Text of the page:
Fast forward to the 20th century – women are increasing their participation in the workforce and are pursuing fields that were once reserved only for men. Some of these fields include business, engineering, law and medicine. Studies have shown how women, on average, achieve higher grades and test scores than males. As of 2018, women represented 57 per cent of college graduates and graduated with higher grades and at a higher rate.

While these patterns imply that women are proficient and more than capable in terms of academic performance, these achievements don’t translate into workplace gender equality. In 2018, Canadian women on average earned $4.13 less per hour than men working in a similar field – $0.87 for every dollar earned by men, according to Statistics Canada.  

Although women today face fewer barriers to pursue STEM careers, their representation in these fields remains low. A study from Cornell University, published in 2013, showed that women who major in STEM fields are less likely than their male associates to actually work in STEM professions or remain in them following graduation, as they may have lower expectations for their future remuneration.

Another study from Cornell University, published in 2016, showed that even though women account for approximately 50 per cent of all STEM degrees earned, their working share in STEM fields is only around 20 per cent. Furthermore, women who choose to pursue careers in STEM are expected to earn around 18 per cent less in hourly wages than men working in the same field. 

While the existence of a gender wage gap has been proven by multiple studies, further research has continued in search of the root cause behind the issue. Previous studies from the mid and late 2000s had reached a variety of conclusions – from a woman’s inevitable need for maternity leave, to their perceived lack of ambition from within the workforce.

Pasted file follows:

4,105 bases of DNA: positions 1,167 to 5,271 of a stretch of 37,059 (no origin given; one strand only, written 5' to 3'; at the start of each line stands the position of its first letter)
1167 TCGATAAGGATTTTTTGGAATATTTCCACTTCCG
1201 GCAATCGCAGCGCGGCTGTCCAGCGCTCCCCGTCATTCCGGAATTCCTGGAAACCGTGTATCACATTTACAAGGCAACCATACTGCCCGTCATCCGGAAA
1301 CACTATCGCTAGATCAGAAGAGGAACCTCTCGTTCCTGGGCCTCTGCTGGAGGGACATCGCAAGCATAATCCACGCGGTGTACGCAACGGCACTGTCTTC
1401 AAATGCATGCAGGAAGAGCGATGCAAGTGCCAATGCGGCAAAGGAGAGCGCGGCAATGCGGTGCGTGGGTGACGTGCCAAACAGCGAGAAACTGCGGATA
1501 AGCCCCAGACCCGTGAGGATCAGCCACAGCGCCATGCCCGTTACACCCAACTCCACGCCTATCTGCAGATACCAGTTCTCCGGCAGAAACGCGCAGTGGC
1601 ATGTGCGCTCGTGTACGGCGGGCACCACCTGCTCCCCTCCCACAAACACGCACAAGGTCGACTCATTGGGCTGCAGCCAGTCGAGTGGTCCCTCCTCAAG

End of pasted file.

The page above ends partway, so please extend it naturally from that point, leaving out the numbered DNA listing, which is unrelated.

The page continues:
Both assumptions are bogus and misleading, with a recent study, published by the American Sociological Review in 2020, proposing that women’s underrepresentation in STEM fields derivesfrom conscious exclusion and unconscious gender biases.

Nonetheless, women should not be expected to earn lower wages than their male counterparts nor should they be denied opportunities just because they might want children of their own some day or because of sexist perceptions of inferiority. 

Increasing the presence of women in STEM occupations is the key to reducing the gap – the more women who succeed in STEM, the more women will see there exists opportunity to do so. This will also allow women to feel more comfortable pursuing STEM fields that were once thought of as exclusively male spaces. 

Women have the right to seek and succeed in any position regardless of gender. They have the right to be treated with the same respect as their male counterparts and they shouldn’t be denied equality due to bias, unconscious or otherwise, nor due to the opinions of male chauvinists.